Making Friends the Nerd Nation Way
In March, Mei-Lan Steimle, ’21, recounted the trials and tribulations of her scientific approach to befriending everyone she meets.
Loved the article “Buddy System.”
If she’d like an explanation, I know exactly what happened.
Nick Frost, ’88
Steimle’s essay shows her to be wise beyond her years. I especially admire her poetic wisdom concerning the potential value of reaching out to strangers:
“We are asteroids in a void, glancing off each other and spinning out into oblivion. . . . But a new friend is a new mind, a universe of perspectives. So why wouldn’t I make strides to get to know a stranger who’s been cast into my orbit? The risk is embarrassment, but the reward is an entire world.”
In these trying times, wouldn’t it be great if we could all gleefully reach out like that?
Eugene Tatum, ’78
Bowling Green, Kentucky
So cool! I always wanted to be the Tree too, but lacked the building skills to do it!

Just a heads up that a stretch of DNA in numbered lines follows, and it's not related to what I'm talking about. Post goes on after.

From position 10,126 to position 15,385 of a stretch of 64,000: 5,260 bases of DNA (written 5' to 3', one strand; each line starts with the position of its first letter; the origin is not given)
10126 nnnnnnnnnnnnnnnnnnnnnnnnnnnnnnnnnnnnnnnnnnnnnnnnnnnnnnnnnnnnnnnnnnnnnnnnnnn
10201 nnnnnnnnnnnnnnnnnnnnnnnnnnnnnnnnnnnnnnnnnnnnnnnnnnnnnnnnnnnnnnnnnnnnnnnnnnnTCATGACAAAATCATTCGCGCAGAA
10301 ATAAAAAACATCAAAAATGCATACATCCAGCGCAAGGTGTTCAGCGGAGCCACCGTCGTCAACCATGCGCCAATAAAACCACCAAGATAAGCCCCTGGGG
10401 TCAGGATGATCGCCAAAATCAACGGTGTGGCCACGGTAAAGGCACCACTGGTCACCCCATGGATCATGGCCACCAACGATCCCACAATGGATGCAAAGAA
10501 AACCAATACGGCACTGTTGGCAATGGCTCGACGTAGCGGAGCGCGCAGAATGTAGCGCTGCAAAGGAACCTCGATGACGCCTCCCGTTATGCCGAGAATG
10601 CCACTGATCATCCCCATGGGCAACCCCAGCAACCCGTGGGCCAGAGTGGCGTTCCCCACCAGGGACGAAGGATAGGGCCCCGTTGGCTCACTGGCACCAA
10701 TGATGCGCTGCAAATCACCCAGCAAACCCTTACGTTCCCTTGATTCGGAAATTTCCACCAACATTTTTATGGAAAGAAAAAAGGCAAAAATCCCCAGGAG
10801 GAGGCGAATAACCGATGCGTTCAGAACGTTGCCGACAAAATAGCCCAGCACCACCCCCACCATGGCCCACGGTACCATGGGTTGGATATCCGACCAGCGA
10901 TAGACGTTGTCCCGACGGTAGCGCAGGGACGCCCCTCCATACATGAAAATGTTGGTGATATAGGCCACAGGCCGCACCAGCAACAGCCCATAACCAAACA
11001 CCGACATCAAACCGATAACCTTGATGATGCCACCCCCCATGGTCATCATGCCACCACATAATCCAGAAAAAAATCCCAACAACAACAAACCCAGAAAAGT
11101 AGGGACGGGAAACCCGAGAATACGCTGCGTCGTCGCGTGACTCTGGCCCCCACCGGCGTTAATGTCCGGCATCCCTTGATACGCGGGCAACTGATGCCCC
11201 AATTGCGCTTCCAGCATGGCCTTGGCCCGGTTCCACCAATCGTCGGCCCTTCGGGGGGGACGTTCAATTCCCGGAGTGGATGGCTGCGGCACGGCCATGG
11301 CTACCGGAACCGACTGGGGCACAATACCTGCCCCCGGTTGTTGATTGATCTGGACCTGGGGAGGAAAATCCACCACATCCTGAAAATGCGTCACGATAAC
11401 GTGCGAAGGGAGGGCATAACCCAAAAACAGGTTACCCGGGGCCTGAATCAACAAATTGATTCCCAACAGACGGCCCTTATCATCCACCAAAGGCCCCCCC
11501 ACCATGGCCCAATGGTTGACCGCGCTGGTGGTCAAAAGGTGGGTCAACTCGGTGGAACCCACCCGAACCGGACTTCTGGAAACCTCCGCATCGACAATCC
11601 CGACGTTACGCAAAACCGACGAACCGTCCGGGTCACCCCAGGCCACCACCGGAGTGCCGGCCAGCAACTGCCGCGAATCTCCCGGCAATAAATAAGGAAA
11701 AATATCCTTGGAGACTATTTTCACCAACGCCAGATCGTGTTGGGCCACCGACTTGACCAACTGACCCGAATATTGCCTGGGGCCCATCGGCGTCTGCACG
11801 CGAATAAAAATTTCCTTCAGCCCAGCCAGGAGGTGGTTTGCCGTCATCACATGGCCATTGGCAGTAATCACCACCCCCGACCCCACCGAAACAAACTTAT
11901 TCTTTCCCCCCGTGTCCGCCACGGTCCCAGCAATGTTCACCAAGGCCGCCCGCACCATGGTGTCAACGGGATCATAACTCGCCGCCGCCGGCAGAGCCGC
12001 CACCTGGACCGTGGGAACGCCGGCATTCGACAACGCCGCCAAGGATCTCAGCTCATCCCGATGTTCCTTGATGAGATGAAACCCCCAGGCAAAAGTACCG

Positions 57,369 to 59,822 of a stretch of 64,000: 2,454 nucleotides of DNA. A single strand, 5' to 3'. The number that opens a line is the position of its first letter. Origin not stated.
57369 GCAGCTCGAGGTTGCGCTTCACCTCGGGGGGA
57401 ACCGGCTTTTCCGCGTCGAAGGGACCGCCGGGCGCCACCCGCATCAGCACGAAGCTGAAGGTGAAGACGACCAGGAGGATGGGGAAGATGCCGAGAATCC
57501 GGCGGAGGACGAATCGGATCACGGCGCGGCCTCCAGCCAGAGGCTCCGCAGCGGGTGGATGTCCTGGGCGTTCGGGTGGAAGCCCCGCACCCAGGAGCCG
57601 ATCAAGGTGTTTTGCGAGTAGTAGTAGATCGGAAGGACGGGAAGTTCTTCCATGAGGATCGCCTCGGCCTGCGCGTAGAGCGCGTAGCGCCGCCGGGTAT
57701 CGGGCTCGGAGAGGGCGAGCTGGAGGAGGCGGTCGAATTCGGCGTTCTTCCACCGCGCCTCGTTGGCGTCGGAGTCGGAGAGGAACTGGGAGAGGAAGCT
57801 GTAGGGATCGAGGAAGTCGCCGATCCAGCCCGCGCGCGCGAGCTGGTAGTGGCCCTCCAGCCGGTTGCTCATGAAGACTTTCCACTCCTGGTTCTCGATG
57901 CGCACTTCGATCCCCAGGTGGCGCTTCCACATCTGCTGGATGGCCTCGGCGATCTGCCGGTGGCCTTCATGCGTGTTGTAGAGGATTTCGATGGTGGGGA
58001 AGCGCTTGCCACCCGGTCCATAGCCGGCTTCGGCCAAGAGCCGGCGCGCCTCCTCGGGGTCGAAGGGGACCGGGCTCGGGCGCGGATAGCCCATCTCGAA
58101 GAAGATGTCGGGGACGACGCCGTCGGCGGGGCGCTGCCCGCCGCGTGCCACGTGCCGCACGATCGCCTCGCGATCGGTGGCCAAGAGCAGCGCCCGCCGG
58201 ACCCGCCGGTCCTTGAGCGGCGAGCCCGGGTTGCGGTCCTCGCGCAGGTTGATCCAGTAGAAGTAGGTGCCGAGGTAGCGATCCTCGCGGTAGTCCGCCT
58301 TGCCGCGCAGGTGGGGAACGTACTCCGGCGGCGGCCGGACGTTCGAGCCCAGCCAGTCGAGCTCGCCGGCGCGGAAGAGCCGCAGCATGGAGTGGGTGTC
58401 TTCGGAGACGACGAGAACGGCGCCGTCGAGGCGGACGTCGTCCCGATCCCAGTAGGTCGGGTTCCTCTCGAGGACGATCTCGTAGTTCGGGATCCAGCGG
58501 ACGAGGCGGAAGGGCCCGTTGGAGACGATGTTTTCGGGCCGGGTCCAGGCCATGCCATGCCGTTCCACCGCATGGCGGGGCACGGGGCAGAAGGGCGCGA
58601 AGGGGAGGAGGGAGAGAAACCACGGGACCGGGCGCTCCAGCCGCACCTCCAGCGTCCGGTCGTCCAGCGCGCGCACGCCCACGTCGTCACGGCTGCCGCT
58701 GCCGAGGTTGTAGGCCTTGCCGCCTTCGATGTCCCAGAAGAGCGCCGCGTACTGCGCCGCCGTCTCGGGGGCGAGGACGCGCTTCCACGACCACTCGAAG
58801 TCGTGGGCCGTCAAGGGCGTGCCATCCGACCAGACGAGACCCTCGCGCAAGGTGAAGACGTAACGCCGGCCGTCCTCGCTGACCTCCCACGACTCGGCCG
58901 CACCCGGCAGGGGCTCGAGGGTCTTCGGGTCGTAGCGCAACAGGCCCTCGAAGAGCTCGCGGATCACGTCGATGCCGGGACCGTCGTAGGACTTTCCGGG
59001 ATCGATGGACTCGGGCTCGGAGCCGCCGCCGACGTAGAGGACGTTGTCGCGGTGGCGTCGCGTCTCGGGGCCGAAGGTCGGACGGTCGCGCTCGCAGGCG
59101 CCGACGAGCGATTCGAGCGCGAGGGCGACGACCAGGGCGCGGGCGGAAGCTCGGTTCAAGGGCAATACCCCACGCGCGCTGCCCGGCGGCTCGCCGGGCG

Ummm, what about the beer and donuts?
Daniel Druker, shhhhh. Top secret. And those were back in our day. Not allowed anymore.
I think @dastanfordtree could definitely start a fitness-regimen business! Especially if it’s rounded out with donuts . . .
I’m loving this new kind of reporting!
This was amazing! Please do more pieces like this.
Photo: Erin Attkisson
Mind the Calendar
“How to Quit Your Job” (March) provided advice from Stanford product design instructors Bill Burnett, ’79, MS ’82, and Dave Evans, ’75, MS ’76, co-authors of Designing Your Life and Designing Your Work Life.
Although I’m in that stage of life in which advice on how to quit my job is, thankfully, no longer needed, I thought the tips provided by Evans and Burnett were spot-on. With regard to their final point, “Exit Well,” I feel compelled to add a specific recommendation gleaned from personal experience: Don’t submit a letter of resignation on April 1!
Scott McCarty, ’76